Intangible assets or intellectual property are the “brainpower" that formulates the product or service to be produced whereas the tangible or physical assets are the "strength" that are actually involved in the product’s production. Intangible assets fall into four broad categories, they are: Market Related, Customer related, Contractual and Technology related intangibles.

Intangible Asset Valuation

How To Value Intangibles Assets and Intellectual Property

Three primary approaches apply to the valuation of intangible assets: the Income approach, the Market Comparable approach, and the Cost approach. Numerous modifications of these approaches have been developed over the years. The value of an intangible may be based on using one or various combinations of these approaches.

Certain events trigger a need for the valuation of Intangible Assets and Intellectual Property, for example:

  • An intangible asset and purchase price allocation appraisal should be performed when accounting for business combinations under ASC 805. GAAP and IFRS require the purchase price paid for a company be properly allocated to the assets acquired and liabilities assumed at their respective fair values.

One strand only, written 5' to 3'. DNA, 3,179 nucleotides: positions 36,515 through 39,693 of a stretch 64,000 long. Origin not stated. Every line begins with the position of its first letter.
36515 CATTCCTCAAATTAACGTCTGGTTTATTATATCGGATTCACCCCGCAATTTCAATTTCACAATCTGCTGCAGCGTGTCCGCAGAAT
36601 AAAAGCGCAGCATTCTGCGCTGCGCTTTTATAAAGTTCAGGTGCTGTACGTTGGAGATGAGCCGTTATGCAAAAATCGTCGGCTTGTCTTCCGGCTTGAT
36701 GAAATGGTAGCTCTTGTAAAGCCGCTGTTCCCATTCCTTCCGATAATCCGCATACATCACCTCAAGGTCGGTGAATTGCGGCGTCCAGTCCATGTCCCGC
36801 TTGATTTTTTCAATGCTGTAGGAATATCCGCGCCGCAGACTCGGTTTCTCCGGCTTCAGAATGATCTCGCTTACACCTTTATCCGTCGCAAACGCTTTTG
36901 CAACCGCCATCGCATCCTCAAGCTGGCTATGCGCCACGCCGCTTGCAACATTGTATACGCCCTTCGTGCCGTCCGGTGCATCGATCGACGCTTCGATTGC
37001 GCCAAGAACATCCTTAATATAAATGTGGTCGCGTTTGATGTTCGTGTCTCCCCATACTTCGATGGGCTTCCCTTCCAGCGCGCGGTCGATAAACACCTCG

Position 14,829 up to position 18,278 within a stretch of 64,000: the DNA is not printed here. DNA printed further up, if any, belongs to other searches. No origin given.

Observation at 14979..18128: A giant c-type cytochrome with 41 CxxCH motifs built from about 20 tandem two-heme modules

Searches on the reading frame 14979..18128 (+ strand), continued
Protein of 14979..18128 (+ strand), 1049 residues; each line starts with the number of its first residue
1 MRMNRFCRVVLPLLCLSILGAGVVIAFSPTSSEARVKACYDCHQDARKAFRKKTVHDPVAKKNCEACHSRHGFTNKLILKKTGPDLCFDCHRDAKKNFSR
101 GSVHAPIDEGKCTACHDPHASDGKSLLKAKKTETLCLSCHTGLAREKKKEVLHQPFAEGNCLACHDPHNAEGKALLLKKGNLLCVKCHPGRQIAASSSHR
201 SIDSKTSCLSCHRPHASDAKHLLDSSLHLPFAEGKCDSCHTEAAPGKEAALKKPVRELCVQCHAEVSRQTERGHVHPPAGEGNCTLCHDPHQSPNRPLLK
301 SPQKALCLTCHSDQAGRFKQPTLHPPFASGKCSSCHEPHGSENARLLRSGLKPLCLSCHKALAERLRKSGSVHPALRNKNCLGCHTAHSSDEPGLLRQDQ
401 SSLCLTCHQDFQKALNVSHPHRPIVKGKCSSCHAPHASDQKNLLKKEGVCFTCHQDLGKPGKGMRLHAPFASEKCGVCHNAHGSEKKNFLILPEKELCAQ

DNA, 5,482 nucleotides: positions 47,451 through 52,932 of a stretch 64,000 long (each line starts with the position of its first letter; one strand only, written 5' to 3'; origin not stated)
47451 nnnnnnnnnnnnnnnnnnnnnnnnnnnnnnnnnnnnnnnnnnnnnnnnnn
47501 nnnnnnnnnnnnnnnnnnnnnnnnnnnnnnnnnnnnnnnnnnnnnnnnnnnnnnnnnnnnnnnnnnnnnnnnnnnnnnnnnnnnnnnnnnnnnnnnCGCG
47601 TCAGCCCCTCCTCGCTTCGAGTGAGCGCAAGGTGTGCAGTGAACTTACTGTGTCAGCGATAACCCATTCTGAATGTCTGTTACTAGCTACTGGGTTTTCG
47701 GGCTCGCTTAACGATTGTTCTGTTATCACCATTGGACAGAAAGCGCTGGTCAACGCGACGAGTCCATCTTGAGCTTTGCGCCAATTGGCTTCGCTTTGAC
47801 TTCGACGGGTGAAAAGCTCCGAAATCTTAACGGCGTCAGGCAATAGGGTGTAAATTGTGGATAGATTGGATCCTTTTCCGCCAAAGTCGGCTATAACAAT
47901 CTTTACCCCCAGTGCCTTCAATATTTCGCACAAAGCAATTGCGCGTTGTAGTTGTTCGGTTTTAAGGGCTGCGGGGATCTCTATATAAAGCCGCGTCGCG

• For a Transfer pricing study Asset Valuation (IRS Section 482) or royalty rate study which involves licensing of an intangible asset such as a trademark, patent or technology to related party companies.
  • An intangible asset valuation should be performed in order to comply with the goodwill and other intangible assets impairment testing requirement of ASC 350.
  • An intangible asset valuation should be performed when contemplating a licensing arrangement of brands, trademark, technology or other proprietary assets.

Remaining Useful Life of Intangible Assets or Intellectual Property

For Fair Value financial reporting purposes, the remaining useful life determination of intangible assets is required. Estimating the useful life is important in determining the value. Generally the longer the life, the more valuable the intangible asset.

For IRS Federal income tax purposes, the remaining useful life determination of intangible assets and intellectual property is as important as the appraisal. The Internal Revenue Service allows for the amortization of intangible assets only when the taxpayer establishes that the assets have an ascertainable value separate and distinct from goodwill, and have a limited useful life whose duration can be ascertained with reasonable accuracy. In order to prove that these intangible assets are wasting and have a reasonably determinable useful life, we perform an obsolescence, decay and lifing analysis.